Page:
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Fever is one of your body’s reactions to infection. What’s normal for you may be a little higher or lower than the average temperature of 98.6 F (37°C). But a rectal temperature higher than 100.4 F (38°C) is always considered a fever. A rectal temperature reading is generally 1 degree F (about 0.5°C) higher than an oral reading.

For very young children and infants, even slightly elevated temperatures may indicate a serious infection. In newborns, a subnormal temperature – rather than a fever – also may be a sign of serious illness.

Don’t treat fevers below 102 F (38.9°C) with any medications unless advised to do so by your doctor. If you have a fever of 102 F (38.9°C) or higher, your doctor may suggest taking an over-the-counter medication, such as acetaminophen (Tylenol, others) or ibuprofen (Advil, Motrin, others). Adults may also use aspirin. But don’t give aspirin to children. It may trigger a rare, but potentially fatal, disorder known as Reye’s syndrome. Also, don’t give ibuprofen to infants younger than 6 months of age.

Fahrenheit-Celsius conversion table
°F °C
105 40.6
104 40.0
103 39.4
102 38.9
101 38.3
100 37.8
99 37.2
98 36.7
97 36.1
96 35.6

How to take a temperature
You can choose from several types of thermometers. Today most have digital readouts. Some take the temperature quickly from the ear canal and can be especially useful for young children and older adults. Other thermometers can be used rectally, orally or under the arm. If you use a digital thermometer, be sure to read the instructions so you know what the beeps mean and when to read the thermometer. Under normal circumstances, temperatures tend to be highest around 4 p.m. and lowest around 4 a.m. Because of the potential for mercury exposure or ingestion, glass mercury thermometers have been phased out and are no longer recommended.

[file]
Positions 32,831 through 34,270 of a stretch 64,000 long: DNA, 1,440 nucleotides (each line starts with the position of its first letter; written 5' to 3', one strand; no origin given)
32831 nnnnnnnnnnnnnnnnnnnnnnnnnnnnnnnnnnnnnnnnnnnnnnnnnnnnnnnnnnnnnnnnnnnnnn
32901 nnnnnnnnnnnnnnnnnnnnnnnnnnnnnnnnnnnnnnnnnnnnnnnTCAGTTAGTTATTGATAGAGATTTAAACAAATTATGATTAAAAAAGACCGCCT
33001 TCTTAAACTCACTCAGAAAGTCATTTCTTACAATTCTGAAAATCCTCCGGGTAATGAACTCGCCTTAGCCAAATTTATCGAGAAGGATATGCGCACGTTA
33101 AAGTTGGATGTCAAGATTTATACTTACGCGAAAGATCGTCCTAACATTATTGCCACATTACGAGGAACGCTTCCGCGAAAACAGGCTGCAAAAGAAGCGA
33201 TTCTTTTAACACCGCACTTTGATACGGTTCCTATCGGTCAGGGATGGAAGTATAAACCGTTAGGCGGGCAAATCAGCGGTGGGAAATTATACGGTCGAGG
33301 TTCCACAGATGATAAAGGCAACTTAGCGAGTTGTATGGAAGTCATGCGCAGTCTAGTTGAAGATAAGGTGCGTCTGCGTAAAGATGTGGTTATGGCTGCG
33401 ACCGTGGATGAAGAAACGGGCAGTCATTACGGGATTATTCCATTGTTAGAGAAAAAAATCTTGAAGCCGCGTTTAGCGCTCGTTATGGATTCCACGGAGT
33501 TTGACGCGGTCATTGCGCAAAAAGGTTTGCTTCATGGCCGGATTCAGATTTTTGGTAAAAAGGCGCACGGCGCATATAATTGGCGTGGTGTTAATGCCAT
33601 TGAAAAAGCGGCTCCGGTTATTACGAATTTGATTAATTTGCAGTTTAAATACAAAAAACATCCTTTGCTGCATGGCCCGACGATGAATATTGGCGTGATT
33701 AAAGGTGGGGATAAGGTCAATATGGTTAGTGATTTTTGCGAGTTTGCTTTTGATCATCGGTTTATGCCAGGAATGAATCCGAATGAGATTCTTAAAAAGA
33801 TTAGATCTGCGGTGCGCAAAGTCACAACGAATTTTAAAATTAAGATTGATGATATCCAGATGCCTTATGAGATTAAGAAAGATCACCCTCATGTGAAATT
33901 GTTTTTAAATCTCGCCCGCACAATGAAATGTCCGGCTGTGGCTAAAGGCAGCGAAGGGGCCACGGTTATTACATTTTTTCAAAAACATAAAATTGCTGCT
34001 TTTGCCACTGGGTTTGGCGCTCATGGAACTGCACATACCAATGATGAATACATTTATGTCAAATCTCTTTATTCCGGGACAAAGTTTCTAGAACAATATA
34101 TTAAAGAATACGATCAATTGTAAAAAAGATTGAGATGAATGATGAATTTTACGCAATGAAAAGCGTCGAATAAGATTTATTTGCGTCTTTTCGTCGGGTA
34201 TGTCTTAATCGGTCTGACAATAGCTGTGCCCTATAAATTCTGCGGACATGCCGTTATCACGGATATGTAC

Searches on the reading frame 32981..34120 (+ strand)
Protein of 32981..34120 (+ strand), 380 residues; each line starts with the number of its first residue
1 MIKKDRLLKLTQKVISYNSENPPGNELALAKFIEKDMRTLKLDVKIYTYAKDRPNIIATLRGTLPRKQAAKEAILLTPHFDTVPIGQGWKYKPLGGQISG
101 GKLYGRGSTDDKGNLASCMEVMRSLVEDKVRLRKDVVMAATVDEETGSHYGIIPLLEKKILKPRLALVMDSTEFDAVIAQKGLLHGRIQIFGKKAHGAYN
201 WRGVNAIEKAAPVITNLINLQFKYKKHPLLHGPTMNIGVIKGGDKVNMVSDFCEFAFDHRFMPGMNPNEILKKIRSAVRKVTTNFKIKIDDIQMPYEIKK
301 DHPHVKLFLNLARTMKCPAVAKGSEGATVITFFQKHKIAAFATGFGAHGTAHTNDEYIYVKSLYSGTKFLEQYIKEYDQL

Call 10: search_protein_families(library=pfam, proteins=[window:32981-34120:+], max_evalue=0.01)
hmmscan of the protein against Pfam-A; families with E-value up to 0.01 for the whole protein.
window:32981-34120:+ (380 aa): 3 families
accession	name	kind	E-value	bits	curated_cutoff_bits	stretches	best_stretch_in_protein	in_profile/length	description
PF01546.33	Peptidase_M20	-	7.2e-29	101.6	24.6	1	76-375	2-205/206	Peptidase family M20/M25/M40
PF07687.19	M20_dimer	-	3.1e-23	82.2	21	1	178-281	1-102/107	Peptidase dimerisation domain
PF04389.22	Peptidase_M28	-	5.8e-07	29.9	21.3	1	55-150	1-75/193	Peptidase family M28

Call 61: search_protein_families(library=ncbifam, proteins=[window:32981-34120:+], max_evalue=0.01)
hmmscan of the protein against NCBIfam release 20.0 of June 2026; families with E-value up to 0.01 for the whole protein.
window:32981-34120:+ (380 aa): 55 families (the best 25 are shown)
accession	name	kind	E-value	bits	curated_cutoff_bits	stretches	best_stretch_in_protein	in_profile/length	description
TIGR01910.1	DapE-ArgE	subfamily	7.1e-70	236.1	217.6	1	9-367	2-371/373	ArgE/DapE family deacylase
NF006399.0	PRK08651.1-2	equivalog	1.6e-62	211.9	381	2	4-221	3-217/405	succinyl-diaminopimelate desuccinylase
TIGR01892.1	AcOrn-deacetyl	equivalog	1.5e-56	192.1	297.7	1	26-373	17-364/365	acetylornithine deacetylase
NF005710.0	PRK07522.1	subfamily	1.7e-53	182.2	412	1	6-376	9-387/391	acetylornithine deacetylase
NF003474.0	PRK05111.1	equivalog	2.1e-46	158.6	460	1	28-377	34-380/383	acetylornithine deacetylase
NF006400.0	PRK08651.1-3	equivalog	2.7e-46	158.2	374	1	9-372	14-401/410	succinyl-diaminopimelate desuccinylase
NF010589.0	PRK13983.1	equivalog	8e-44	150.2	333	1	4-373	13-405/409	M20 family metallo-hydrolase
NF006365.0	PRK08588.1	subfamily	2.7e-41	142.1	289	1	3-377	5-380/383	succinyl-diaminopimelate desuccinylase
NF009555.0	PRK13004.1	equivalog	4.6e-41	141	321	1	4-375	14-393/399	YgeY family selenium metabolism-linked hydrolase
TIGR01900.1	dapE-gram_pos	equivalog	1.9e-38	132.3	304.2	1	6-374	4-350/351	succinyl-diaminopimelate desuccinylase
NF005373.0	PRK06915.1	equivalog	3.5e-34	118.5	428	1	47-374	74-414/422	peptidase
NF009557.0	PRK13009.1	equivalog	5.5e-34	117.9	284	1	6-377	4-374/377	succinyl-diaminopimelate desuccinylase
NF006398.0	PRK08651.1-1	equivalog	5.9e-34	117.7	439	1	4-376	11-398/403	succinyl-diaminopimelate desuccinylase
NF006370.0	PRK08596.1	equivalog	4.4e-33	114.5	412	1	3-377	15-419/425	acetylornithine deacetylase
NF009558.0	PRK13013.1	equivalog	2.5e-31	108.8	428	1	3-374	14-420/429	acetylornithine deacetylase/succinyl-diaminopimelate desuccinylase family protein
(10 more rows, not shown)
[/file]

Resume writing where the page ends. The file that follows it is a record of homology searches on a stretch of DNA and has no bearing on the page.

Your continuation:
Rectally (for infants)
To take your child’s temperature rectally Taking a rectal temperature is also an option for older adults when taking an oral temperature is not possible.

To take your temperature orally Under the arm (axillary)
Although it’s not the most accurate way to take a temperature, you can also use an oral thermometer for an armpit reading To take your child’s axillary temperature, sit your child in your lap with your child facing to the side. Place the thermometer under your child’s near arm, which should be against your chest.

Get medical help for a fever in these cases Call your doctor immediately if any of these signs or symptoms accompanies a fever When reporting a fever to your doctor, don’t attempt to convert from a rectal reading to an oral reading. It’s simpler to just report what the reading was and how you took it.